The previous post about the relationship between the fashion house Dior and the artists in its exhibition at Ullens Centre here in Beijing reminded me about a certain uneasiness I had about how much enjoyment I was having at the Laoban Mixing Event which took place at the CPU:798 in December and which we hope to continue in 2009.
[ASIDE: I don’t want to always seem like I’m complaining about things and especially not about Laoban, I had a great time and Jon did a great job and I fully support what he’s doing. I think in every positive I see the potential for improvement, and I also want to understand what it is that I am finding so good, I guess so I can find more of the same. So, I can be quite critical of things, as I have high expectations.]
There were some very talented performers and artists working at the event, producing stunning visuals and sounds, and I can happily admit that I loved it – I was thoroughly engaged in it.
But at times my self-awareness came back and I was left wondering: what is the point of all this, what possible purpose does it serve apart from instant gratification? There was a hermeticism about it all, cut off inside that room from reality, and that began to worry me.
Looking back, the only artist who directly addressed some audience or source outside of the small group, some kind of larger society, with a hope perhaps of making some kind of comment, was Du Qin (a.k.a. D4Q1N), specifically generating a flying array of what I think was the current RMB to USD exchange rate as part of his projection – at any point in time a quite meaningful piece of information for society.
Many of the other visuals that I saw were semi- or fully-abstract patterns, which—while distracting and by and large visually appealing—seemed to serve only to distract, not to engage. In most cases the visuals were feeding off the music and vice versa, producing what amounted to a closed loop, again not entering into an engagement with an audience either within the room or beyond.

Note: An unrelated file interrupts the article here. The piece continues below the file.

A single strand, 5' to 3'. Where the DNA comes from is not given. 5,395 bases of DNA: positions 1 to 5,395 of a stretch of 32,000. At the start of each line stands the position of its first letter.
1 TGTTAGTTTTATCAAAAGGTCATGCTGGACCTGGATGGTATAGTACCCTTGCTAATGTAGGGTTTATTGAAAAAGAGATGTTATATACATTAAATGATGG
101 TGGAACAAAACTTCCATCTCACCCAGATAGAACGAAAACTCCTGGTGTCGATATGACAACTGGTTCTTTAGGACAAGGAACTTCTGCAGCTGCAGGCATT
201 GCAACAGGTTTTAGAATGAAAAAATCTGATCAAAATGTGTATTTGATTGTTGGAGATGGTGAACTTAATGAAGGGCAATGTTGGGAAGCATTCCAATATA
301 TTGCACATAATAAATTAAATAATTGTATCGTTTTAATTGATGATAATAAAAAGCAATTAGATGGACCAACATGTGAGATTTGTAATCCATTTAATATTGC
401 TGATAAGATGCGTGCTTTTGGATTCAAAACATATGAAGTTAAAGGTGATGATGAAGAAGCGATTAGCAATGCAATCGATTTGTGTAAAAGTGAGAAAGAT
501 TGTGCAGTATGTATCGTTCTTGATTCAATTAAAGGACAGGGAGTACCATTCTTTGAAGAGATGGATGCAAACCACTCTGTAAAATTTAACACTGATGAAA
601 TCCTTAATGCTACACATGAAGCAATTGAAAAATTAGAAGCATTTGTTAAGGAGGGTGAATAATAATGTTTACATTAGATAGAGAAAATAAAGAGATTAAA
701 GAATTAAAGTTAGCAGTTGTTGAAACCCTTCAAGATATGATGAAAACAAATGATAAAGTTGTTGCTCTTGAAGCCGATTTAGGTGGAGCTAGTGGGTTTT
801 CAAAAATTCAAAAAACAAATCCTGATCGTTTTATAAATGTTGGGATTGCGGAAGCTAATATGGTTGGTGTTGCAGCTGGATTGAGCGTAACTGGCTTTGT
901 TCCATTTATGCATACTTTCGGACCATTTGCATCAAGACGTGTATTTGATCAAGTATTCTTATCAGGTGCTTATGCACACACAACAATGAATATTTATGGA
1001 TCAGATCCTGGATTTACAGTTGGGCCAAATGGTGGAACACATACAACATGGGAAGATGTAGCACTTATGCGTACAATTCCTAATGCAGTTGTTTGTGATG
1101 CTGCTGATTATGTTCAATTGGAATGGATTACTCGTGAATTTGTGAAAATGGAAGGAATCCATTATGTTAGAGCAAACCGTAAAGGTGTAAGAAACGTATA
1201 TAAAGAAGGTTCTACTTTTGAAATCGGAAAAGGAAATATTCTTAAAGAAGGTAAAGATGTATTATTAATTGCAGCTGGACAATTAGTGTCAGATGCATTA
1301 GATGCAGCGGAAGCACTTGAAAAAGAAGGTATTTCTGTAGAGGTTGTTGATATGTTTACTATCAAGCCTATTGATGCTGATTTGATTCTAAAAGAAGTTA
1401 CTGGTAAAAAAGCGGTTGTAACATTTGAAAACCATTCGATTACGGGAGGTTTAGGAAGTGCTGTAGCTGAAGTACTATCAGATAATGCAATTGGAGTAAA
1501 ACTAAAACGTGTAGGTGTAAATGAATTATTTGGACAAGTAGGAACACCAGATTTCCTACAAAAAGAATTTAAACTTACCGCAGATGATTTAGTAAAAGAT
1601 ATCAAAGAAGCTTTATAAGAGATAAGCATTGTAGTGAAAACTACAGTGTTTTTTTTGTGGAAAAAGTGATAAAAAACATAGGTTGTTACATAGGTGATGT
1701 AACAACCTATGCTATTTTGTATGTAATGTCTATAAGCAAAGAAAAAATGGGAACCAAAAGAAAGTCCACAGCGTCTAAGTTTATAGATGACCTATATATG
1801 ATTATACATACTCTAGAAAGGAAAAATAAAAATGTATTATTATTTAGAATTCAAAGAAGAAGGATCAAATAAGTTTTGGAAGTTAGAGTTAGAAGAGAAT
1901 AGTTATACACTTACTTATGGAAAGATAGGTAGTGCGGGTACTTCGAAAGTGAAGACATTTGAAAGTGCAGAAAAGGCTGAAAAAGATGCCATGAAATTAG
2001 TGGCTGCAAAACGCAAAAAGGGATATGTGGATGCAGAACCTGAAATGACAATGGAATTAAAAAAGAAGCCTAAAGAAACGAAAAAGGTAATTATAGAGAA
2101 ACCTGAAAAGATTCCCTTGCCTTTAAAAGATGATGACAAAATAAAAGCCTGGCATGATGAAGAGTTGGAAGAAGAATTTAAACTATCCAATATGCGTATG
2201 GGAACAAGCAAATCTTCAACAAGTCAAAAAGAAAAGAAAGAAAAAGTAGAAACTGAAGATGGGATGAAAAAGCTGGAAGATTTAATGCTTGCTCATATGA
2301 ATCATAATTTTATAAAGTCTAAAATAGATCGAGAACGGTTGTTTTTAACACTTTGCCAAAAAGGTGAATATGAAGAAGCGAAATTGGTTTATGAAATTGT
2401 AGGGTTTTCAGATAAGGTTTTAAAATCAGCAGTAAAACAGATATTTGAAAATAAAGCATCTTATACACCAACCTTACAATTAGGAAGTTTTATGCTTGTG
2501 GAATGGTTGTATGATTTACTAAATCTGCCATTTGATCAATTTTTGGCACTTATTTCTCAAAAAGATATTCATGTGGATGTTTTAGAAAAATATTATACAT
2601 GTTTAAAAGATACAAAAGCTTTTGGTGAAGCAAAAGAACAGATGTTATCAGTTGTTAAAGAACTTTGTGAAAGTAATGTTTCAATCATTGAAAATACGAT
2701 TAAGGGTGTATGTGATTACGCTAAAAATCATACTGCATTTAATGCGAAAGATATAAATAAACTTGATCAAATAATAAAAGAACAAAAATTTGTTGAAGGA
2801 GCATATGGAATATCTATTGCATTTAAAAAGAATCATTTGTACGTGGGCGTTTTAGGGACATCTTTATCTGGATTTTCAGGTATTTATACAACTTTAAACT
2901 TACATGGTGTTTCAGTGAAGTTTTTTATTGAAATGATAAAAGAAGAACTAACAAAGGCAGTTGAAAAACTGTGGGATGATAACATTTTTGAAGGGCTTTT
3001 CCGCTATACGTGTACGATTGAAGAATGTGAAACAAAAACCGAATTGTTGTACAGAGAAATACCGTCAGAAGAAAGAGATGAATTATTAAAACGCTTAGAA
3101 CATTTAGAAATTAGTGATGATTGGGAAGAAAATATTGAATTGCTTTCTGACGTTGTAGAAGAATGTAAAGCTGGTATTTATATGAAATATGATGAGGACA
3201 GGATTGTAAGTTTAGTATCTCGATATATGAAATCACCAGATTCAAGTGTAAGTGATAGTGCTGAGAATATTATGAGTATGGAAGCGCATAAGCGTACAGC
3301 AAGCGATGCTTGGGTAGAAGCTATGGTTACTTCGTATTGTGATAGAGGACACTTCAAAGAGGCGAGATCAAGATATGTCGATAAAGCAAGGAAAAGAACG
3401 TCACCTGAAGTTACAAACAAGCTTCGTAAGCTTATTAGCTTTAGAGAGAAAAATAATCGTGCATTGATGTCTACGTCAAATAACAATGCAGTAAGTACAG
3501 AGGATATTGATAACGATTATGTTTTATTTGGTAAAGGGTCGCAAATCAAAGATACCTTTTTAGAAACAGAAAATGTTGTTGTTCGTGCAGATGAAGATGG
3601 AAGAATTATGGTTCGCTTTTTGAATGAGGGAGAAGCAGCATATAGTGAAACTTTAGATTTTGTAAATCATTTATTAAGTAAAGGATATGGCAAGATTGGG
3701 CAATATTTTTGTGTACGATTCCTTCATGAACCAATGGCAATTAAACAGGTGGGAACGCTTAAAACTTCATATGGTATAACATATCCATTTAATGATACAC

[ASIDE: Of course, there may have been meanings which were lost on me. I may have missed them, but also the nature of symbolism is much more deeply ingrained in China than in Britain (from where I got most of my visual knowledge), so the significance of some imagery may have been meaningless to me.]
Nevertheless, the disjunction between my enjoyment of the sounds and visions, and my disquiet over the lack of engagement, can be rationalised by understanding the evening itself as the engagement. The possibility of the evening happening and what it represents is the socially important thing, both looking inward to the participants and outward to the rest of the world.
I should probably learn from the Adorno quotation which I posted a while ago, about ‘commitment’ in art. He says: “It is not the office of art to spotlight alternatives, but to resist by its form alone the course of the world, which permanently puts a pistol to men’s heads.” Looking further back in my posted quotes there is the Marxist Art Historian Meyer Shapiro presenting abstraction in art, for all it’s seeming lack of subject, and hence effectiveness, nevertheless is the “domain of culture in which contradiction between the professed ideals and the actuality [of our culture] is most obvious and often becomes tragic.” In a similar way, I think, the abstraction of Laoban’s participants, itself against the norms, presents an alternative which energises society purely by its presence in the system.
I would go further, though, and give more credit to the event itself as a process which creates some change, some difference. At the end of the day the event can only (re)present what the individuals are doing at any given moment. If no one is engaging through their work, then engagement will not appear. But the evening itself can serve as an engagement. By moving the means of engagement onto the level of the container, this perhaps avoids a situation where participants feel pressured to conform to a particular mode of display, one which has a rather bad reputation for histrionics.
It’s true that there are many ways to make a statement, and being part of something which makes a statement—even if you yourself don’t make one—is perhaps enough, and important. You are guilty by association, as it were.